Despite minimal contributions to causing climate change, rural households working in the agriculture sector are disproportionately impacted by climate-related shocks and see it as one of the biggest risks to their livelihoods.
COVID-19 and Distributed Renewables: How the Crisis Has Affected the Sector and What It Means for People, the Planet, and the Future of Energy Access
Over the course of 2021, the James E. Rogers Energy Access Project at Duke University (EAP) convened three dialogues with a range of distributed renewable energy stakeholders representing research, business, investor, nonprofit, and policymaker perspectives. One of these sessions was a public event at COP26 in Glasgow, Scotland—co-organized by Bboxx and EAP. The purpose of these conversations was to discuss the major impacts, lessons and narratives emerging within the sector in the wake of a period of great upheaval.
Lessons for Modernizing Energy Access Finance, Part 2 – Balancing Competition and Subsidy: Assessing Mini-Grid Incentive Programs in Sub-Saharan Africa
This policy brief summarizes a review of 20 mini-grid incentive programs in sub-Saharan Africa, 17 of which are still being implemented. The programs analyzed primarily used one of two mechanisms to stimulate investment: auction programs and results-based financing (RBF) programs.
Business Model Innovations for Utility and Mini-Grid Integration: Insights from the Utilities 2.0 Initiative in Uganda
The historical context from which many African utilities have emerged has left a challenging legacy regarding the provision of energy service delivery to all. As rural electrification receives growing attention, a wave of decentralised renewable energy (DRE) technologies and business models are changing the energy service delivery landscape.
This Energy Insight focuses specifically on the opportunities for distribution utilities and mini-grid developers to collaborate.
Lessons for Modernizing Energy Access Finance, Part 1: What the Electrification Experiences of Seven Countries Tell Us about the Future of Connection Costs, Subsidies, and Integrated Planning
This brief explores the successful rural electrification experiences of seven case countries—Brazil, Chile, Laos, Peru, South Africa, Thailand, and Tunisia—looking specifically at the cost of connections and how subsidies and public financing were deployed to address the affordability challenge and facilitate energy access.
Governments face important decisions regarding how to balance power quality, quantity, and reliability priorities with how to ensure all populations receive access as quickly as possible. Identifying the pathway that best fits the needs of the country requires a detailed understanding of the benefits that accrue to different populations under different scenarios and timelines. The Energy Access Dividend in Honduras and Haiti develops a methodology to quantify and monetize benefits generated through accelerated electricity access.
As electricity companies in low- and middle-income countries move deeper into rural regions, the cost of new connections generally increases while the electricity demanded by these new customers remains lower than urban and peri-urban customers. This is a challenging dynamic for utilities looking to sustain their financial health as well as for governments tasked with engineering viable strategies for achieving universal electrification.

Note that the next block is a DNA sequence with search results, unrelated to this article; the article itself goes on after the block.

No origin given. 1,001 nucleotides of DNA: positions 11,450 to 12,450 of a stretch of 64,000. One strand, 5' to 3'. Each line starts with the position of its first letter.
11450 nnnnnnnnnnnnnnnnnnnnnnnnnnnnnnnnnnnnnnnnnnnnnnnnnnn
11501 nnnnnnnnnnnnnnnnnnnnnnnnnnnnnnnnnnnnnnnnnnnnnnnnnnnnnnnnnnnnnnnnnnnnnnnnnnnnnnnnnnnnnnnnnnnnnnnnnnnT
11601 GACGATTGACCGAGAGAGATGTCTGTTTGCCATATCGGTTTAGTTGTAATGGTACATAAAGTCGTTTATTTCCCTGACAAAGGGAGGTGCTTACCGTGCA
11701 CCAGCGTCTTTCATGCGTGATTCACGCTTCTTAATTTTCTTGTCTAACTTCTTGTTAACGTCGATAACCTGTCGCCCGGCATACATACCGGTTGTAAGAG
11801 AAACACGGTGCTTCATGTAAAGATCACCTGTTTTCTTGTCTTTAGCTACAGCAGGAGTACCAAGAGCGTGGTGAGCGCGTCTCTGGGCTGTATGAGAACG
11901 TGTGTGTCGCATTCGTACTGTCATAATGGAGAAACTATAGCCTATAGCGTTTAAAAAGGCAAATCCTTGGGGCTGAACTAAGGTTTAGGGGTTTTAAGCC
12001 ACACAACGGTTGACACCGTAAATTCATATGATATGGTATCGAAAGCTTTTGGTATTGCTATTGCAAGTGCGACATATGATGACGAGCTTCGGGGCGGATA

On February 21, 2019, Duke University’s Energy Access Project and Oxfam cohosted a meeting of approximately 60 energy practitioners and researchers to discuss the role of electricity access in spurring productive use. A motivation for this convening was a paper, produced by Oxfam, which had been confounded by the mixed findings on the impact of electrification on productive use.
Over a billion people around the world continue to lack access to basic electricity, many of them unlikely to be connected to the grid for years or decades. Pay-as-you-go solar home systems (SHS)—kits that consumers can frequently purchase on credit that include a small solar panel, battery, light bulbs and wires, phone charging equipment, and sometimes televisions and other appliances—have quickly become a viable, private sector-driven solution that empowers consumers to take control of their energy future.
Energy developers, utilities, planners, and policy makers are often not equipped with the necessary tools to understand the changing landscape of energy delivery options and customer preferences. Researchers and grid operators are often restricted by outdated, unavailable, or biased data in the field. Through innovative methods and analytical tools, such as remote sensing, satellite imagery, and machine learning, data analytics are improving our understanding of energy demand in rural areas, customer needs and expectations, the local availability of energy resources, and the realities of providing electricity to underserved communities. These proceedings from the 2018 annual conference of the Sustainable Energy Transitions Initiative present takeaways related to the conference's core theme of energy data analytics.